The following post is based on a paper by Peter Smith, Managing Director, Spend Matters UK/Europe, titled Managing Complex Categories – Beware the Complexity of Standardisation! The paper is part of the free Spend Matters research library and is available for download with or without membership to Spend Matters Plus/PRO.
When it comes to thinking through the best means of rationalization SKUs and suppliers for both basic and complex categories – and not having a centralized procurement function fall flat on its face when it comes to having the business successfully implement a program following a sourcing exercise – there are many lessons learned from those procurement organizations that have embarked on such programs before.
My colleague Peter Smith encapsulates four of the most important tips that companies should not forget.
First, “don’t make assumptions about standardizing products or services particularly when you’re looking at complex spend categories (e.g. with international requirements and supply markets). Standardization is a good and appropriate goal – but has to be approached carefully.” In other words, engage the business early and often – and don’t assume something that you might look on as potentially trivial regarding a supplier, SKU, or service is in fact a small item.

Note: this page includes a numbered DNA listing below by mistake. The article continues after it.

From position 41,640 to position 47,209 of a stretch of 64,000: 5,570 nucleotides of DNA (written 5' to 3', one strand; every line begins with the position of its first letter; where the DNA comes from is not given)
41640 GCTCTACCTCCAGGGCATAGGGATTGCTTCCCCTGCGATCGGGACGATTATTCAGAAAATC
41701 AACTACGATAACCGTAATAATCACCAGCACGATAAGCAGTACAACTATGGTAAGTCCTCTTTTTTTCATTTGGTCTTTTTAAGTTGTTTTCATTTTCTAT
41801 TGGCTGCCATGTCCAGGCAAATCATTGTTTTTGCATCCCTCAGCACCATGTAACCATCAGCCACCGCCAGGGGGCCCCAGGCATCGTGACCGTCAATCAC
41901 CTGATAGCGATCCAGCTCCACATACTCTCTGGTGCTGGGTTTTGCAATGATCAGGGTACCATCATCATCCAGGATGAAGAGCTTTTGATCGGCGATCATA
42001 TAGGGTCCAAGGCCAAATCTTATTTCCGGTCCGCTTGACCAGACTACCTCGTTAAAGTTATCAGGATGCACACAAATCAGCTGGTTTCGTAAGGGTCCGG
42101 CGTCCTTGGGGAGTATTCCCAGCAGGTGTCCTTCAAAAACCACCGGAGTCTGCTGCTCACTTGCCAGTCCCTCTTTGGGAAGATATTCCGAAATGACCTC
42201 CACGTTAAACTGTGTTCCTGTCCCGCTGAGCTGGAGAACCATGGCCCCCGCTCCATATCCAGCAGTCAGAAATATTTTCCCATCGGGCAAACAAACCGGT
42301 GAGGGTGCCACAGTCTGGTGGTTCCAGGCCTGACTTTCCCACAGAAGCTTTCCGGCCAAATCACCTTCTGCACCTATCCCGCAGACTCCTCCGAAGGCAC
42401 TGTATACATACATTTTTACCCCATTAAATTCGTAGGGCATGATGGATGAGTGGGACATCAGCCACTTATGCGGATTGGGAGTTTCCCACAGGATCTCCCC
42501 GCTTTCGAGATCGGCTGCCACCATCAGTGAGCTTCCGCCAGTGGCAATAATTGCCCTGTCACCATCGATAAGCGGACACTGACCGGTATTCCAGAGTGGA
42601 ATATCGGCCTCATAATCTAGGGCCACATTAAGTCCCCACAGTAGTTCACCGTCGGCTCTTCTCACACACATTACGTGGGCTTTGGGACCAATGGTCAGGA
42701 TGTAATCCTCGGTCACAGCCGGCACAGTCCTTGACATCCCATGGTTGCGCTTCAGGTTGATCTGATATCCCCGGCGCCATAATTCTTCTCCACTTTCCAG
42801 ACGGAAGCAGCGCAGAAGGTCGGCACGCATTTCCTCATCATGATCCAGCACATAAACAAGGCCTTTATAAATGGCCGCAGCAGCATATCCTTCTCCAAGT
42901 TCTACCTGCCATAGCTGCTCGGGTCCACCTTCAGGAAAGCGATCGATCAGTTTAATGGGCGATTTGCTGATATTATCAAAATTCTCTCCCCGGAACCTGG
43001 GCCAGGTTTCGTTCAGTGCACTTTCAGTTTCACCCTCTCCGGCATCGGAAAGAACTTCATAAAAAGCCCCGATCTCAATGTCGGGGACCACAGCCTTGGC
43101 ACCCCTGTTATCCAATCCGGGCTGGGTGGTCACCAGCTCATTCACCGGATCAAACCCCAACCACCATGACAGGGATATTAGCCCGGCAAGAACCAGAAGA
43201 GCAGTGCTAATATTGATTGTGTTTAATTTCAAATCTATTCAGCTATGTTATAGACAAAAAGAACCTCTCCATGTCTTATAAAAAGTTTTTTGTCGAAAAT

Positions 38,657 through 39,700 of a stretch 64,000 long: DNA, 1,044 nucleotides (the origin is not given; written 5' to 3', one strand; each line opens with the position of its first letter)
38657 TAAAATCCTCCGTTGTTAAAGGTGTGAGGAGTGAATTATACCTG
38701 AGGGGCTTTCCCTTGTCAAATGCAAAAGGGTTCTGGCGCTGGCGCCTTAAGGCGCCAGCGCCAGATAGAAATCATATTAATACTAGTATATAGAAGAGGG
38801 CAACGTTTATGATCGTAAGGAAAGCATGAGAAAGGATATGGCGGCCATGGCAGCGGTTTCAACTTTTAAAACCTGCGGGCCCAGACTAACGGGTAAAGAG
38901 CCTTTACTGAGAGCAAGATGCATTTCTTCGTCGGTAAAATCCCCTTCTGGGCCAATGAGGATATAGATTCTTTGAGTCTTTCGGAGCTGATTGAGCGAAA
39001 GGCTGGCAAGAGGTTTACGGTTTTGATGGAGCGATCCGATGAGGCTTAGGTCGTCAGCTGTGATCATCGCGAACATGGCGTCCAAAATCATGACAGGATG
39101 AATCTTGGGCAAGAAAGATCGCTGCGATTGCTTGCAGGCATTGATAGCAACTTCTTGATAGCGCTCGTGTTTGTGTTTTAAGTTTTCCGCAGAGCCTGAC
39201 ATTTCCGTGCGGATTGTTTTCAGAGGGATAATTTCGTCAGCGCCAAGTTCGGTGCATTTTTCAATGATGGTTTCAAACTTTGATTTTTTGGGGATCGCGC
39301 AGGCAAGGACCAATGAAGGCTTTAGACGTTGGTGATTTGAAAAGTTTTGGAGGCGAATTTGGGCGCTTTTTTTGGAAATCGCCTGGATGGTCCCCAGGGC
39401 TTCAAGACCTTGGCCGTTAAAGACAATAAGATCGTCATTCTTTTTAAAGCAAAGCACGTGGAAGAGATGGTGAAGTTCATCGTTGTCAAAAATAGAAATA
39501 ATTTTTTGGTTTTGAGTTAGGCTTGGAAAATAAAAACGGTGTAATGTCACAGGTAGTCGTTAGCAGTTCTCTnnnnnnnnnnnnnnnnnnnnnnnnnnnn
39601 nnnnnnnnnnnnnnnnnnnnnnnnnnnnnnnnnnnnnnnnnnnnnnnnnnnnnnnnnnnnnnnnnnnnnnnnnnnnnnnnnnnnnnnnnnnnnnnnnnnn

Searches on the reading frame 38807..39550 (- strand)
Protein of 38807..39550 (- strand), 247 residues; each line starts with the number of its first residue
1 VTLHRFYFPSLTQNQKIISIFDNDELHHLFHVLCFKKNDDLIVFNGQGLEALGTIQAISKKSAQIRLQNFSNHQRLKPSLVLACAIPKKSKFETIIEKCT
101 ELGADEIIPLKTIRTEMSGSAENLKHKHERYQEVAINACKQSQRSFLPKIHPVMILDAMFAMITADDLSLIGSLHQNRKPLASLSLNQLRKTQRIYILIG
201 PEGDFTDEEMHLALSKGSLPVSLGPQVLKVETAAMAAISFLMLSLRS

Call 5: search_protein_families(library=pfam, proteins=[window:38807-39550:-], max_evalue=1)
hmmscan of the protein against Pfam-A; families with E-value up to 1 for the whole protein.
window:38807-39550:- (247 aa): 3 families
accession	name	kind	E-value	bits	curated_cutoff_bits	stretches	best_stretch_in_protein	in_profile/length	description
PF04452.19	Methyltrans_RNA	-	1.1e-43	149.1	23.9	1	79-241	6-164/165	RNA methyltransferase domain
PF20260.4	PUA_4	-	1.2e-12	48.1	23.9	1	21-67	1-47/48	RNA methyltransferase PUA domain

Second, “gathering requirements from budget holders and users of the goods or services (internal or external) is a vital stage in the process – really understand their needs and don’t just assume you can impose standardization.” Center-led or even fully centralized procurement does not provide the type of mandate many at the core of such efforts believe it does. Which is why we should remember the importance of true stakeholder engagement throughout the process.
Third, “understand the market or markets where the purchased items will be used, including cultural, geographic, national and consumer preferences or legislation.” If there was ever an argument in favor of not having a centralized procurement function drive supplier/SKU selection across different regions/countries as part of a single integrated effort, this is it. But smart organizations get around the challenge by allowing for localized preference and selection as part of the category/supply market research process.
Fourth, “consider using tools and/or external support to support the management of complex spend categories and situations.” What’s our take on this point on this side of the Atlantic? Don’t “consider” tools as Peter so politely points out. Use them aggressively. And just as you would not apply the same category strategy across different areas, don’t use the wrong tool for the wrong category or purpose.
Curious about the topic? Download Peter’s paper, Managing Complex Categories – Beware the Complexity of Standardisation!